As you pay down the mortgage on your home, the equity you build becomes an asset you can use to secure a loan or a line of credit. You can use the loan or line of credit to make home improvements (including energy efficiency upgrades), consolidate debt, make a large purchase, pay off school loans, cover retirement expenses, or more. Because home equity loans and credit lines are secured by your house, you can get a much lower interest rate than you would if you took out an unsecured loan or used your credit card for the expense.
What is equity?
Equity is, essentially, the portion of your home’s value that you have paid off. So if your home is valued at $165,000 and you’ve paid off $100,000, you have up to $100,000 in equity. Through a home equity loan or line of credit, you can borrow a percentage of the equity you have earned (up to 90%).
Are you eligible for a home equity loan or line of credit?
To determine how much equity is available to you through a home equity loan or home equity line of credit (HELOC), you will need to know the value of your home and the balance on your mortgage.
To determine your home’s value, you can reference a recent appraisal on your home (this may come at a cost to you). You can also check the tax-assessed value of your home—this appears on your property tax bill—but this may not fully reflect the value of your home, depending on how recently the town assessed your home. If your home has not been assessed in a while, you may want to ask a local realtor to draw up a market analysis on your home.
Once you know the value of your home, you can do the math—subtract your mortgage balance from the value to determine the equity you have earned.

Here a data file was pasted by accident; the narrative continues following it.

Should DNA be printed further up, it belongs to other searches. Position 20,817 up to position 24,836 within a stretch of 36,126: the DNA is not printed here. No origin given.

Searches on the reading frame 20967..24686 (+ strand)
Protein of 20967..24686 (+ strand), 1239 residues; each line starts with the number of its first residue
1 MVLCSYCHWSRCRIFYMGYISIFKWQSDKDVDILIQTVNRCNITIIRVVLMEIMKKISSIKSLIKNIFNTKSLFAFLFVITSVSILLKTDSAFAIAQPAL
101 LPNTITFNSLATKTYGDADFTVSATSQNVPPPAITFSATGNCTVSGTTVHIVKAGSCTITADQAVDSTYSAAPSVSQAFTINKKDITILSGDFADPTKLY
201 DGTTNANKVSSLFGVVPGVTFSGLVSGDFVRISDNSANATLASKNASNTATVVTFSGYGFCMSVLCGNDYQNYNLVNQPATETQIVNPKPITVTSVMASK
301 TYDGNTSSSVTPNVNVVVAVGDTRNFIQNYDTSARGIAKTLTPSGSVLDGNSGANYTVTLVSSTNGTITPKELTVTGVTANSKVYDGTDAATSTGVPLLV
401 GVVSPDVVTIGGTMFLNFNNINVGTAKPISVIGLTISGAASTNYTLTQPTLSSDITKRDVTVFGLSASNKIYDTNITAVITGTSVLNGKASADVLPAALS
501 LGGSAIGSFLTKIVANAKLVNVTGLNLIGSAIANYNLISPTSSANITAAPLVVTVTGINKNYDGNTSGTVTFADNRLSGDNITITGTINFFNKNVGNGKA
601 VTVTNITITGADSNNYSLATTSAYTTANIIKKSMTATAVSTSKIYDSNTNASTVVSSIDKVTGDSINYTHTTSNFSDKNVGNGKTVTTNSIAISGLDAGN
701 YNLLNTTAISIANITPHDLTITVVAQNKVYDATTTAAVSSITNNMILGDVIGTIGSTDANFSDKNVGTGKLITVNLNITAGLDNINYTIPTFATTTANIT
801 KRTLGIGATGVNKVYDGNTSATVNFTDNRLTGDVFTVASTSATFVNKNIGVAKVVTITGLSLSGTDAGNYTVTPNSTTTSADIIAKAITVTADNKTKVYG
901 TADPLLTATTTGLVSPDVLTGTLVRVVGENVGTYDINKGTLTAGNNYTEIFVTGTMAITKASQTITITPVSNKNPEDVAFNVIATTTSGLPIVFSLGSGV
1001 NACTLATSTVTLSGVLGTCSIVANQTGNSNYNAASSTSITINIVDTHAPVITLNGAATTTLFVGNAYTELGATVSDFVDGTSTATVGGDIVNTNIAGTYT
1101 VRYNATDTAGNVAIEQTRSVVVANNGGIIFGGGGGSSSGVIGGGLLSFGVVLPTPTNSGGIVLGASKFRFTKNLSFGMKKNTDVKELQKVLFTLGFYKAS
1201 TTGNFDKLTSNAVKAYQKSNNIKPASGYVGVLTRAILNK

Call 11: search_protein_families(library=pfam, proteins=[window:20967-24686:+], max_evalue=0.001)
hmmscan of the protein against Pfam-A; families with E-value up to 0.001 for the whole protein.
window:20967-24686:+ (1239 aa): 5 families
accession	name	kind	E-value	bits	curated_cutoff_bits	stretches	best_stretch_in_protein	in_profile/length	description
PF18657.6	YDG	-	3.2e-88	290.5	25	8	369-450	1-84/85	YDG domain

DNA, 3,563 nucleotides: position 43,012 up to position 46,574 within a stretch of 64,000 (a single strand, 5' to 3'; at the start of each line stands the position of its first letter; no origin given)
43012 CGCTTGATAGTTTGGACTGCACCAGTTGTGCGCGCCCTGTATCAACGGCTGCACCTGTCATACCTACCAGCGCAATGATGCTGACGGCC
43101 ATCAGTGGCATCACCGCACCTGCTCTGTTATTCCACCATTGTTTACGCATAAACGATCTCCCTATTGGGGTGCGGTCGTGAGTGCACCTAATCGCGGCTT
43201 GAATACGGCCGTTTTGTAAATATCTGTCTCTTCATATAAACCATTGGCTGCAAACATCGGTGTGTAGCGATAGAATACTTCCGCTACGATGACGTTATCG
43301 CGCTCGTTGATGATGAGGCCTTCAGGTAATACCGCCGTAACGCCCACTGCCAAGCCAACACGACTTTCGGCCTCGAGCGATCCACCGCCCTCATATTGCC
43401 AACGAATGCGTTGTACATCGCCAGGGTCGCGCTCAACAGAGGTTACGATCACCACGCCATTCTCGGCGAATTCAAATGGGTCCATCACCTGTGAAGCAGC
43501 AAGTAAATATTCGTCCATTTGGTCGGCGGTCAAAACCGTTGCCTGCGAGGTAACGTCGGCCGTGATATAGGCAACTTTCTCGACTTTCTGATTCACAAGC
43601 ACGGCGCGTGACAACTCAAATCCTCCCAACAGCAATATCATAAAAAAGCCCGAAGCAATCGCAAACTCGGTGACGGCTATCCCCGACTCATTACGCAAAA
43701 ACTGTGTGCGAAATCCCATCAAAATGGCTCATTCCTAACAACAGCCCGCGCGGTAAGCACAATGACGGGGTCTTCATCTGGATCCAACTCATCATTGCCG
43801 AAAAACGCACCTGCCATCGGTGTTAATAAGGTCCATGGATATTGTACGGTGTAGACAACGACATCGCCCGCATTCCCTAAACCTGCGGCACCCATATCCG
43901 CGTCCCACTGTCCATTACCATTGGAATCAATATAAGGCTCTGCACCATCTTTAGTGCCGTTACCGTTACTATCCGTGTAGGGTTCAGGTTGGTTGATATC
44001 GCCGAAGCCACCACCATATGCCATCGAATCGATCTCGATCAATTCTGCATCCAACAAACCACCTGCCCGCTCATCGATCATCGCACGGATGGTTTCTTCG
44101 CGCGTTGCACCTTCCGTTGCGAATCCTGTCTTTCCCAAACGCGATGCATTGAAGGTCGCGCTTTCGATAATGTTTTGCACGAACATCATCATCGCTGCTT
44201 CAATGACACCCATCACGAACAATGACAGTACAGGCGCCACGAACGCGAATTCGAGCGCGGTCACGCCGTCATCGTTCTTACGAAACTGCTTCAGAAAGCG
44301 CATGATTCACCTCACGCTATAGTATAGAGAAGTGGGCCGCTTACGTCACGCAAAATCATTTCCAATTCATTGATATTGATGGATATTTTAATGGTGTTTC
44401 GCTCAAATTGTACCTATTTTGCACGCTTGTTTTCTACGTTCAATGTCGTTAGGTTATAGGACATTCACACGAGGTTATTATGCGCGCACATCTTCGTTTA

If you don’t want to go through the process of determining your available equity, your lender will help. You will need to provide some basic information, including your monthly income and assessed property value. Your lender may opt to conduct a formal appraisal or rely on your tax-assessed value.
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Should I get a home equity loan or a line of credit?
If you’re not sure which product—a loan or a line of credit—is right for you, consider these pros and cons:
Loan pros: Home equity loans are generally fixed rate loans, which means you get the money in one lump sum and will make the same payment each month for the full term of the loan (though the final payment will vary). This is a great option for those who know exactly how much they will need and can put it to use immediately. It is also great for people who are more comfortable with fixed payment amounts.
Note: Not all home equity loans are fixed rate, so confirm that the rate is fixed with your lender.
Loan cons: On the other hand, because a home equity loan is in fact a loan, you get only the amount you ask for. In order to borrow more money, you will need to go through the process of taking out another loan. This can be a problem for those who are not certain how much money they will ultimately need.
Credit line pros: With a HELOC, you are securing revolving credit with the equity in your home. Revolving credit allows you to use the funds if and as you need them. Whatever you don’t use, you don’t pay interest on and you don’t start paying interest on anything until you put the money to use. In this way, a HELOC can save you money if you will be dispensing funds over time, allowing you to put off interest payments until the money is in use.
Credit line cons: The downside to HELOCs is that you pay a variable rate on your debt, which means that your payment can fluctuate from month to month.
Every lender is different, so make sure to ask a lot of questions. Some questions you may want to ask include:
- Does the home equity loan have a fixed rate?
- Is there a penalty for prepayment?
- Is there a charge if I refinance with another lender?
The process and qualifications for taking out a home equity loan or a HELOC are essentially the same. You will need to fill out an application and you may need to speak with a home equity specialist. As with any other loan, you will want to compare the loans and HELOCs of different credit unions and banks to find the best terms and interest rates.
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